Rigid foam board is another excellent option, and cheaper than closed-cell spray foam. ISO rigid foam boards offer the highest R-value per inch of any other foam product such as EPS or XPS. Since all ISO foam insulation is faced, it is a vapor barrier. When using in a shed, this negates the need to purchase poly film or radiant barrier to act as a vapor barrier, reducing your cost.
ISO rigid foam is also very easy to handle. It cuts easily with a jigsaw, handsaw, or table saw and fits snugly between wall studs. Installation is quick once you have all your measurements, and the foam is very light and easy to handle.
If you don’t have studs in your shed, rigid foam still works well. You can affix the boards to the wall with strapping once applied, metal tape, adhesive, or other insulation fasteners. Boards are also conducive to layering, so you could use several layers of boards, overlapping gaps, for more insulation.
How to Insulate a Metal Shed
Insulating a metal shed with spray foam requires a spray foam kit and safety gear such as a protective suit, mask, and respirator. Cleaning supplies to clean the inside walls of the shed are also a necessity. After cleaning, ensuring all surfaces are dry and free of debris will enable the foam to adhere without any water getting trapped underneath.
Here’s how to insulate a metal shed with closed-cell spray foam:
- Remove all items from your shed.
- Tape all windows, vents, outlets, switches and other openings with plastic.
- Wash down interior walls and ceiling, and then dry them thoroughly.
- Put on your safety gear, as per the directions on the spray foam kit.
- Spray the foam as directed. Start with the ceiling and work your way down to the bottom.
- If the shed has stud cavities, use a picture-frame pattern, filling in the middle of the cavity last.
- Ensure you do not spray more than 2” thick at a time. Doing more can pose a fire risk. Let the foam dry before attempting more layers.
- When done with the interior, you’ll want to insulate underneath your metal shed, if possible.
- Lift your shed, either with a jack or small tractor.
- Apply the spray foam in the same manner as you did on the interior. Again, make sure the bottom is clean and free of debris before application
- If you cannot access underneath your shed, remove the floor panels of your shed. If you have a backing underneath the entirety of the shed, you can spray between the joist cavities. If not, you’ll have to use rigid foam.
If spray foam is too expensive, the next best method would be ISO rigid foam boards to insulate the inside of your metal shed. Here’s how to insulate with ISO foam boards:
- Remove all items from the interior of your shed.
- Measure the area of the walls and ceiling. You want exact measurements as foam must fit snugly.
- Cut your foam board to fit stud cavities. If you don’t have studs, cut foam to stand vertically, fitting the height of your shed walls. Ensure the fit is tight, but not so tight that it distorts the shape of the foam. You can layer your foam as much as you want, but make sure additional layers are installed to offset foam board gaps. This ensures optimal insulation.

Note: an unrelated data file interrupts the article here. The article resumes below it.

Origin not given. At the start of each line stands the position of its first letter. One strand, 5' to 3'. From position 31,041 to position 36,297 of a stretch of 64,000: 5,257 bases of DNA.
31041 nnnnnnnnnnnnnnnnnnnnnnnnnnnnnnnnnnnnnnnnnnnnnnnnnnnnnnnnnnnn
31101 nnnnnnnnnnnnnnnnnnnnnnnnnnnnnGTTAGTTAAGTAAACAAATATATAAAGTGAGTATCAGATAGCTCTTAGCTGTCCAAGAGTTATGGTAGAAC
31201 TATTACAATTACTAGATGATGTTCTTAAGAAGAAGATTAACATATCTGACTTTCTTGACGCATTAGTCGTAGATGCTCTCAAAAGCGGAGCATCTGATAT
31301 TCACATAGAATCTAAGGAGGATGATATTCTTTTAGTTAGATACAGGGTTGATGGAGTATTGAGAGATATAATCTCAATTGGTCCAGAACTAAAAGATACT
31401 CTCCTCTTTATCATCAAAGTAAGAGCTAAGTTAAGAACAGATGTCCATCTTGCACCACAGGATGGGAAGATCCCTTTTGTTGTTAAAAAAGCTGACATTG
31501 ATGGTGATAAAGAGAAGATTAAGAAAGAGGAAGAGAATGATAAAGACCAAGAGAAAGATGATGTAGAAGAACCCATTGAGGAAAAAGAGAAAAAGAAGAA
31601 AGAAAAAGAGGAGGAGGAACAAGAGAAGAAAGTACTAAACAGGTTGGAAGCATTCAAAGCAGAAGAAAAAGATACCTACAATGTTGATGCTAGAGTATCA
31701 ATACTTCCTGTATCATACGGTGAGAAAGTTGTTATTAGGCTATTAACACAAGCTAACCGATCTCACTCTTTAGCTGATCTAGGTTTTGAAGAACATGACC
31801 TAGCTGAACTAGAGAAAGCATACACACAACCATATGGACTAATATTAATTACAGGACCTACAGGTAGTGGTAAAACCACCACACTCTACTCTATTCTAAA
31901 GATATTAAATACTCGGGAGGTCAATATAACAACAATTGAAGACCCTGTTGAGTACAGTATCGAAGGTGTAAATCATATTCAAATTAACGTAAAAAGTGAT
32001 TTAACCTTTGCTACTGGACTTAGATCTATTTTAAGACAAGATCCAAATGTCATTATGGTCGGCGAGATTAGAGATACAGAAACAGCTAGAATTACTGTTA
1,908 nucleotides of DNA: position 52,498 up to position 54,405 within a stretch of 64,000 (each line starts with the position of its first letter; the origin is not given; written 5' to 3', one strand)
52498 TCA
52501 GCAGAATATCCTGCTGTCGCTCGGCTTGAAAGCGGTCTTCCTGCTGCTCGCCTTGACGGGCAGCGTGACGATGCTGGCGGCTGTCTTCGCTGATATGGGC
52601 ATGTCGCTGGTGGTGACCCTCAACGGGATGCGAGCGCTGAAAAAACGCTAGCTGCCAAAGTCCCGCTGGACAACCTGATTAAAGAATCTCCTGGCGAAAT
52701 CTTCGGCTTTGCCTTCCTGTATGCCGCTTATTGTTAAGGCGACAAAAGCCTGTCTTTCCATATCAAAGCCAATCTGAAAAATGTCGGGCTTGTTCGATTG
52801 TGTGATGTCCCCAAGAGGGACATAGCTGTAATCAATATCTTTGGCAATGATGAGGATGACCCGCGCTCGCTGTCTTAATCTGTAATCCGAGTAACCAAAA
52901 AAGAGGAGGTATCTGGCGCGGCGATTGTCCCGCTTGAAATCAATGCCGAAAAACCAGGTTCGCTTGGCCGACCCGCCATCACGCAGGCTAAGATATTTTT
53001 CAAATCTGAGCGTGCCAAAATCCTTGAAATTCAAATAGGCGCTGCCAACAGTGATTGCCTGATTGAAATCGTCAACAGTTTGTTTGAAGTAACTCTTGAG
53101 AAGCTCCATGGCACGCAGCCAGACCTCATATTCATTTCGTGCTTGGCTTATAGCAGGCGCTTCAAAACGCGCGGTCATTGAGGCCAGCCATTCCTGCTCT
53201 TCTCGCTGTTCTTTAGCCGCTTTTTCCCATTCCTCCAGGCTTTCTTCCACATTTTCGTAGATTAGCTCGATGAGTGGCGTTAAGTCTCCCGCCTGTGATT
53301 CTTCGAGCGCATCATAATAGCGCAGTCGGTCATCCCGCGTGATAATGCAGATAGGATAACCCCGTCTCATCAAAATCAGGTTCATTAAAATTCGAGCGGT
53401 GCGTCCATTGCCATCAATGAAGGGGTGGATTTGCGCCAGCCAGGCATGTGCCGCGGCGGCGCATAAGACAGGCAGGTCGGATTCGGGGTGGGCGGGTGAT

- Install foam in the ceiling. Cut foam pieces to fit tight between rafters. You can use construction adhesive or a strapping to affix foam board to the ceiling if there are no rafters.
- If you can access underneath your metal shed, measure the joist cavities. Cut foam to fit between joists. If there are no joists, lay the board down in an unbroken pattern to cover the entirety of the shed floor. Again, you can layer foam to improve the r-value.
- If you are unable to get under the shed, remove the floor of the shed. Install the rigid foam between the joist cavities. Alternatively, you can lay the foam over the joists in an unbroken fashion. If there are no joists put the foam board over the entire surface and re-install the flooring.
When installing insulation in your metal shed, remember that moisture is your number one enemy. Whether you use ISO rigid foam boards or spray foam, an appropriate vapor barrier and proper ventilation should always be in place.
When installing spray foam, ensure you follow all safety precautions as outlined in the directions of the kit. Although an effective product, spray foam has a host of chemicals that can damage your lungs and eyes. Use care when applying it yourself.
As always, thank you for taking the time to read this article on how to best insulate a metal shed. I hope it helps you when it is time for you to insulate your metal shed. If you have any questions or comments, please feel free to drop me a line, below.
Eugene has been a DIY enthusiast for most of his life and loves being creative while inspiring creativity in others. He is passionately interested in home improvement, renovation and woodworking. A little more about me.